Pieter van der Aa; 1659-1733.
Van der Aa, started his own bookmaking shop in Leyden in 1672, publishing an enormous amount of materials. He did branch out seriously in the atlas business in 1707, probably on account of the strong interest for geography with the Dutch public of that time. The golden age of the East India Company was over, but international trade was still a major economic trump for the Low Countries.
His cartographic knowledge and skills were rather limited, but he borrowed extensively from the masters of the art. His maps were quite decorative, and made the success of "Atlas Nouveau et Curieux" in 1710, and above all of the 27 volume "La Gallerie Agréable du Monde" in 1729.
Jonathan Dickenson's Ramspoedige Reystogt van Jamaika na Pensyvania nagespoorel.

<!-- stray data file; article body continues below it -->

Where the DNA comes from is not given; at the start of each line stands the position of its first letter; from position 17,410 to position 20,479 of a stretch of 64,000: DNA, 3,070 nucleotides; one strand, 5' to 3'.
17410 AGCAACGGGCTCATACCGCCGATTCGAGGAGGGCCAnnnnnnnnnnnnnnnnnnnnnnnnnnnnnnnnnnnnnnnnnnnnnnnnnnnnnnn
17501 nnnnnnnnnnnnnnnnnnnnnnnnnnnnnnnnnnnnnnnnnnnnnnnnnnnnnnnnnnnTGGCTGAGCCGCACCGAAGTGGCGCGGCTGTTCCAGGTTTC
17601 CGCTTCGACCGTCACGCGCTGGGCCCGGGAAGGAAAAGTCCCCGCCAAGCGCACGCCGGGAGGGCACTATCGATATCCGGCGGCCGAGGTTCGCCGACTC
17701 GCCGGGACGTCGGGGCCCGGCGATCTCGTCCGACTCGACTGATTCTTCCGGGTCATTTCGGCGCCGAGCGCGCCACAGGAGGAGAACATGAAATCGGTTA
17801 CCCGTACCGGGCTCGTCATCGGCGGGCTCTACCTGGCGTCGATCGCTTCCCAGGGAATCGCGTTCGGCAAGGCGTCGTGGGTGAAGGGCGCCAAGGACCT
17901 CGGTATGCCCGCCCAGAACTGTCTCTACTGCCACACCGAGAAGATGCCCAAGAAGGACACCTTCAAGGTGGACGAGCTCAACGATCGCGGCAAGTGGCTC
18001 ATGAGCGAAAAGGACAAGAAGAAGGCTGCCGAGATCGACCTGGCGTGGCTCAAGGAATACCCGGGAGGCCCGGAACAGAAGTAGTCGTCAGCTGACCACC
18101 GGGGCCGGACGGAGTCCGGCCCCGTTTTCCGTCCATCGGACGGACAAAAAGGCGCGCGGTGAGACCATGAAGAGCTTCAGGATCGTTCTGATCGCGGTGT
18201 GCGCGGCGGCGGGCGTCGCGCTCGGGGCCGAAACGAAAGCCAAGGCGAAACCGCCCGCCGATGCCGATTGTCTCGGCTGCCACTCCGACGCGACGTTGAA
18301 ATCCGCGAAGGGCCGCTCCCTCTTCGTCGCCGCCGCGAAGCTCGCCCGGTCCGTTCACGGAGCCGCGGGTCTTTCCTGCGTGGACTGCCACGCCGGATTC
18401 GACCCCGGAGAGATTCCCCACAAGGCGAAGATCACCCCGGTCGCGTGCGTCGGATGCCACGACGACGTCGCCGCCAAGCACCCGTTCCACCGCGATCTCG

This small map (9" X 5 3/4") was originally designed in 1706 by van der Aa for inclusion in
the "Ongelukkige schipbreuk en yslyke reystogt, van etlyke Engelschen, in den jaare 1696 van Jamaika in West Indien, na Pensylvania", published first in English.
The wealthy Quaker merchant Jonathan Dickenson, like many others, left Port Royal (Jamaica) after the devastating seism of 1692. in 1696, he takes his family to Philadelphia where he had relatives. On the way, a storm wrecked the ship on the shores of Florida near the Jupiter Inlet (see vignette). The survivors managed to make it to Saint Augustine where an empathic Spanish Governor provided them with supplies to reach Charleston, where they caught a boat to Philadelphia
A dotted line marks on the map the itinerary of Dickenson trek.
The present item seems to have been printed for a 1707 Dutch edition, it shows the generally accepted topography of the days, with in particular a large lake as the source of the Saint John River.
No text on the verso.